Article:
At midnigtit some of the King's phj Klclans admitted In private conversation
that tlie chances of ids JIaJesty's recovery are slight. Notwithstanding this, a
resemblance to a favorable tone has been given to all the bulletius as usual In
the cases of all illness of exalted persons.
ceremony could not take place at present
and that a prompt operation was the only
course available to save the King's life.
This decision was acted on with the ut
most speed. The public were notified of
the postponement, the announcement of
w hich fell on the city like a bolt from the
blue skj and the neccssarj" paraphernalia
for the operation were qalckly requisitioned
from the nearest hoslptal.
THE SUN RISES THIS MORNING AT
4.3S AND SETS THIS EVENING AT 7:2S.
THE MOON RISES THIS EVENING AT
t i: tiierTmjictios.
Tor St. I.ouls and Vlclnltj Partly
clondj, with possible shorn er rising;
Wlasnnrl nisinir tempcrntnrr, show
ers, Wednesday, 'lhnrsday, showers
Illinois Showers Wednesday) warm
er. ThnrMdii. fair ta north! showers
In sonthi cooler.
1. King Progressing Well.
King's Mental State First Caused Alarm.
I. Discord in Republican Convention.
S. Jane Toppln Admits Killing Thirty-One
4 Third Commencement Concert of Welt
Board Will Examine Brakes.
Religious Workers Depart for Denver.
E Two Parties United With Fu"Ion Ticket.
Fulonlsts Carry Day In Nebraska.
C. The Republic Torm Chart
Fair Grounds Races.
7. Yale Team Beaten on Its Own Grounds.
S. Jesse James Will Rest Beside Wife.
Champ Clark In Sharp Controversj.
Crop Conditions in Missouri.
East Side News.
Where Socletj- Is Golnjr for the Summer.
Five Blocks Swept by Dallas Blaze.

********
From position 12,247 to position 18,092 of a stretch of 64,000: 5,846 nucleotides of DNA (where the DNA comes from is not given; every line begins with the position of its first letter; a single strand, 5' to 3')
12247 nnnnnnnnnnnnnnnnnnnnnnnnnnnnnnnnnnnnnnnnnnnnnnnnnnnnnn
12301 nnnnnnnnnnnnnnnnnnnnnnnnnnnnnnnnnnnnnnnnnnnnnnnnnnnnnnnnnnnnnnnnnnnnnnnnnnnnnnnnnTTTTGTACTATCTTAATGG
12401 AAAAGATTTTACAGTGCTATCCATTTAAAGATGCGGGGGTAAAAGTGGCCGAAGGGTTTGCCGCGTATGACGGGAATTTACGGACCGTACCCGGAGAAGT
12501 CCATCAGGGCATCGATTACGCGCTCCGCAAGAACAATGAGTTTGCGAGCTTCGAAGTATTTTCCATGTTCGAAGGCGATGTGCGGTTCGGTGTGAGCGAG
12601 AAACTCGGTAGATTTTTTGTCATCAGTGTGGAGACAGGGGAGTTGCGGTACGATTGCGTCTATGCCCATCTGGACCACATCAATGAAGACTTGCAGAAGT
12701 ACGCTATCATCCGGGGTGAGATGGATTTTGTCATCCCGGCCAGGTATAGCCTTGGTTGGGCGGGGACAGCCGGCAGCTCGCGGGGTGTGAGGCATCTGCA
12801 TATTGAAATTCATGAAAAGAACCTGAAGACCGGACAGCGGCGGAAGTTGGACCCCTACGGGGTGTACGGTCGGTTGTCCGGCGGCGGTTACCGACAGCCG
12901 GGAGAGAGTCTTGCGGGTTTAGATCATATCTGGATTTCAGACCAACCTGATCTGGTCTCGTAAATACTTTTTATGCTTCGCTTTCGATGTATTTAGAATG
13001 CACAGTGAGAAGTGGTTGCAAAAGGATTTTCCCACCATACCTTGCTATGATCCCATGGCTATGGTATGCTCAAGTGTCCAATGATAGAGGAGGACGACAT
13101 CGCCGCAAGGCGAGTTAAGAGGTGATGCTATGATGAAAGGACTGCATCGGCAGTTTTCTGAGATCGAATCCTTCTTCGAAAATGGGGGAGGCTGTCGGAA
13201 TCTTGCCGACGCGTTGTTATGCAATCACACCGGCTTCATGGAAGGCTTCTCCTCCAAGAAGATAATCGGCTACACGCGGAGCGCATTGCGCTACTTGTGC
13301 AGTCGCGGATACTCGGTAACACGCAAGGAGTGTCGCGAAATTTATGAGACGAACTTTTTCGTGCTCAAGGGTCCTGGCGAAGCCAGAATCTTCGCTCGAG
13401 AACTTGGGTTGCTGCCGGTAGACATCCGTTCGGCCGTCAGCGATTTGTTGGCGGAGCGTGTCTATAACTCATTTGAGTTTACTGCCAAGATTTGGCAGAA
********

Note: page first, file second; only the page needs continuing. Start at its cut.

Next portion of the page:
Missouri Osteopaths Meet.
Republic "Want" Advertisements.
Birth, Marriage and Death Records.
Rooms for Rent and Real Estate Ads.
Wall Street Steady Under News of King's
New York Curb Stocks. '
Summary of the St. Louis Markets.
Chicago Grain Pits at Variance.
Live Stock Market.
Jumped Into River; Called .for Help.
New Clarifying Siphons In Use.
Carroll's New Cauitbouie.
St. Lonia Oac Cent.
Trains, Three Cent,
tilde St. Lonl. Two Ceati
FOR THE WORST.
$' '' ' n
PRINCESS OF WALES.
Who will become Queen of England If King
Edward VII dies.
4 KING'S PHYSICIANS MEX
OF WORLD-WIDE FAME.
Sir Joseph Lister la famous for his
discovery of an antiseptic treatment
In surgery. He has been sergeant-
surgeon-ln-ordlnary to his Majesty
s since 1300. and Is president of the
Rojal Society. He was professor of
clinical surgery at King's College.
4 London, frojn 1S77 to 183?.
4 Sir Frederick Treves Is scrgeant
4 surgeon to the King and was surgeon
extraordinary to the late Queen Vlc-
torla. Ha Is also consulting surgeon
to the London Hospital, and has con
s trlbuted treatises to many publlca
t tions of surgerj- and anatomy, cspe
s dally In surgery of the Intestines. He
s Is the author of an interesting tech
s nlcal essay recently published in an
s English periodical on peritonitis and
Sir Francis Henry Laklng Is sur
s geon at the household of the Prince
of Wales and pbjslclan-ln-ordlnary
and surgeon apothecary to the King.
Sir Thomas Barlow Is physician to
O his Majesty's household and profess-
or of clinical medicine and physician
to the University College Hospital.
s Sir Thomas Smith is sergeant-sur-
geon to King Edward VII and late
s vice president of the Royal College of
s Burgeons. , t
Q n. I I . fr
rf . i . 7Sk .k2 aS w ST ti . '
''..-: - v , - s .. . ,,., . ..,.
J O -
.J .-- TC. t. . -
-viV 111 '. t- .
S!isSkVt. -,(- - , !.!, ,s ' 5-i.v-).--"-- -
KjfiV,4 .. A
: -3 --- .-
J .J'b.t.-- i M